Is Bush's Tollerance of Islam Eroding His Evangelical Base?
(AgapePress) - Religious political correctness continues to be a growing theme at the White House.
In December, the President welcomed two dozen Muslim children to celebrate Eid, a three-day feast which follows Ramadan. He told the children that Islam, Judaism, and Christianity are all great faiths and have a lot in common.
Many Christians are troubled that Bush has tried to portray Islam as being a faith that is on an equal footing with Christianity and seems to be promoting the idea that there are many paths to God. In fact, there is a report that some conservative Christians feel the President is being too nice in his displays of tolerance toward the religion - among them, his hosting of a Ramadan celebration at the White House, the first ever held there and attended by a U.S. president.
In a report from the website Beliefnet, several respected Christian leaders are quoted as saying Bush's "group hug" with Muslims almost amounts to a denial of his personal Christian beliefs, and certainly proves the Chief Executive is ignoring his evangelical base. For example, Janet Folger - director of the Center for Reclaiming America - recalls her reaction to the National Day of Prayer and Remembrance service after the September 11 terrorist attacks.
"My heart sank when they opened [that service] in the name of God, Abraham, Isaac, Jacob, Jesus, and Allah," Folger told Beliefnet. "I don't pray in the name of Baal any more than I pray in the name of Allah. Allah is a different god. If you look in the Bible, God isn't real fond of people who pray to false gods."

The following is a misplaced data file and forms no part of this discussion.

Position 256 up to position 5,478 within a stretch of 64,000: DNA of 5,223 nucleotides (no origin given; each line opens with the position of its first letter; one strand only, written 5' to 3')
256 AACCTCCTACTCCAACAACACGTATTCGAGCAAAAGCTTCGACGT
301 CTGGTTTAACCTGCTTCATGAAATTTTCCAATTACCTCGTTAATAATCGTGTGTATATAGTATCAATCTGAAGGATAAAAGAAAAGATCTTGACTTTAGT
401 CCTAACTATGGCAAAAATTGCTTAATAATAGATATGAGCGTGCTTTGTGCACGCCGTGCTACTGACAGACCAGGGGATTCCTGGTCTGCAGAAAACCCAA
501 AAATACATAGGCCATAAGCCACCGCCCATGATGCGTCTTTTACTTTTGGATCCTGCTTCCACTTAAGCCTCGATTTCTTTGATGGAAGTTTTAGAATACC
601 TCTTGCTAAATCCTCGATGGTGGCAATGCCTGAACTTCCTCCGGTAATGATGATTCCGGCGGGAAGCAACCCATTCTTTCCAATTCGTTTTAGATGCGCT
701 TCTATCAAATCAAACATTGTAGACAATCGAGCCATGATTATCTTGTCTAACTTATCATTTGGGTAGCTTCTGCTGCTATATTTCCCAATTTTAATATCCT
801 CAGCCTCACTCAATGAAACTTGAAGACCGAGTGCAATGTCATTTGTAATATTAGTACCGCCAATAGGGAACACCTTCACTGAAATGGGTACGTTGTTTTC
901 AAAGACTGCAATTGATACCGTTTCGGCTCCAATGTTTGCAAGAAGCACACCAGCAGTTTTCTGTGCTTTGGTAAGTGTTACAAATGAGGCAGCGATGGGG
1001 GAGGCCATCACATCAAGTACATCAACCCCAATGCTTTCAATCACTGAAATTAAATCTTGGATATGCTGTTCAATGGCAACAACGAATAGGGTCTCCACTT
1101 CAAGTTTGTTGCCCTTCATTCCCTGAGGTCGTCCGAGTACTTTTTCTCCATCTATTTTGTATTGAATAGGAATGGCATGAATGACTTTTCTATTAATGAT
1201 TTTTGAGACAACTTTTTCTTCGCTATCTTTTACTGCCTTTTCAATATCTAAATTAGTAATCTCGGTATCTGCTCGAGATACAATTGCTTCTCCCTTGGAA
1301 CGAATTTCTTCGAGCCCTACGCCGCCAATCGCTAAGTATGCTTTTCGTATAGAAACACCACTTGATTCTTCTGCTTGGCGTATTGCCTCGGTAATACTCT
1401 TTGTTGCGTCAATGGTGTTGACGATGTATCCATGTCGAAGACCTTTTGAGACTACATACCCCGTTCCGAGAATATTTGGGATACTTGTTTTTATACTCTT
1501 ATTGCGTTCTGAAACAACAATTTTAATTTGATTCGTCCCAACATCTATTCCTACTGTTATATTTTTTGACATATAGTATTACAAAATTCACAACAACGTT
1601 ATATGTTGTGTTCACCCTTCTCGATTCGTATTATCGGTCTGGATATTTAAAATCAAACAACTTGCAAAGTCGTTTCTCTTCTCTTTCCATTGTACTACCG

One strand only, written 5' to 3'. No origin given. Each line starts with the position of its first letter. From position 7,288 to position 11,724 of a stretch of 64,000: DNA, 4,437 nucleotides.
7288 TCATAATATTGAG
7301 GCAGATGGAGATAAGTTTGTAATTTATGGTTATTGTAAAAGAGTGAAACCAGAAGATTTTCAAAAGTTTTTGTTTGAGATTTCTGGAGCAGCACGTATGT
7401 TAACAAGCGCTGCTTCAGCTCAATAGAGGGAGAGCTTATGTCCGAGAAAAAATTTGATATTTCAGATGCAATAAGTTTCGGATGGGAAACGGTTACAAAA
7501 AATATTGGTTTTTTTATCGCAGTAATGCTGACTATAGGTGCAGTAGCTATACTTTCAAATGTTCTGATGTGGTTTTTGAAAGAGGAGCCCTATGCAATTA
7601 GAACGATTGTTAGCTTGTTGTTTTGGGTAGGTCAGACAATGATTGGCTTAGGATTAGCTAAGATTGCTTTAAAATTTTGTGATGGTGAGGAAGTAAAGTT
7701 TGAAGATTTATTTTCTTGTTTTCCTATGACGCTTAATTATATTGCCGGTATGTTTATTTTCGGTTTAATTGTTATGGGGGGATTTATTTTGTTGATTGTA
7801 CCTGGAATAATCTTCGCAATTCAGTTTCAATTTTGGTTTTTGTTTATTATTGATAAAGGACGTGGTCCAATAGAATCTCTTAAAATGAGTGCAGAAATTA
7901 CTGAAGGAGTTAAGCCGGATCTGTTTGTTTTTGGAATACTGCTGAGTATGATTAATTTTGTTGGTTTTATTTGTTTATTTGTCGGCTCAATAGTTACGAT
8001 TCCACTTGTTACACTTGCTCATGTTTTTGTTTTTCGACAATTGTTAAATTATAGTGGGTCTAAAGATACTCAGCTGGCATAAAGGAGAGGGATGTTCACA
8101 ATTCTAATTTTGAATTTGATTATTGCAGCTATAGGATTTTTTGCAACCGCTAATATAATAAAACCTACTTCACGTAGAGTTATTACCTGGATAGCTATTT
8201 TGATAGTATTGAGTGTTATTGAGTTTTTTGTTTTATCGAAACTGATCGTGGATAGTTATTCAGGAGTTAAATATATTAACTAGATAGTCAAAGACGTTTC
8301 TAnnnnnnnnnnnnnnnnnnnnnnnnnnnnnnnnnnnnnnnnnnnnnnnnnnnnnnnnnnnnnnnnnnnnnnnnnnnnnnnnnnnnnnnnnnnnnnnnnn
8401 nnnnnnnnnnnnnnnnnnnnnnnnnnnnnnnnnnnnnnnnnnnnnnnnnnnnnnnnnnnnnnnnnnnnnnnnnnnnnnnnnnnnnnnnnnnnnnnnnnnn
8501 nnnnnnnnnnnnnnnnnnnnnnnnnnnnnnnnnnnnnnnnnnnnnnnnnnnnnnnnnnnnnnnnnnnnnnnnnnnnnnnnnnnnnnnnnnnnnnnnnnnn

And the Family Policy Network, a Virginia-based pro-family organization, notes the White House's disagreement with evangelist Franklin Graham when he described Islam as a "wicked, violent" religion - a statement he refuses to withdraw. FPN President Joe Glover says Christians and other pro-family leaders are confused why Bush seems to be bending over backward to "pay homage to Islam."
"Conservative evangelicals love Muslims," Glover says in the Beliefnet article. "They care for them. They want to provide religious freedom for them. However, they are diametrically opposed to Islam."
As for Bush's evangelical base? Glover believes the President has no desire to please evangelical Christians - he just wants their vote. He also says while Bush should make it clear the ongoing war is against terrorists and countries that harbor them - rather than against the religion of the terrorists themselves - he should not attack Christian leaders like Franklin Graham and Jerry Falwell who Glover says "speak the truth about the violent nature of Islam."
Perhaps the President should be more concerned about his evangelical base. Beliefnet cites an expert on politics and evangelicals who say almost 40% of those who voted for Bush in 2000 were evangelicals. John Green says given the closeness of Bush's victory over Al Gore, even a 5% drop in support from evangelicals could have made a difference in the outcome. A 10% drop, Green says, clearly would be a major problem if the next election is close.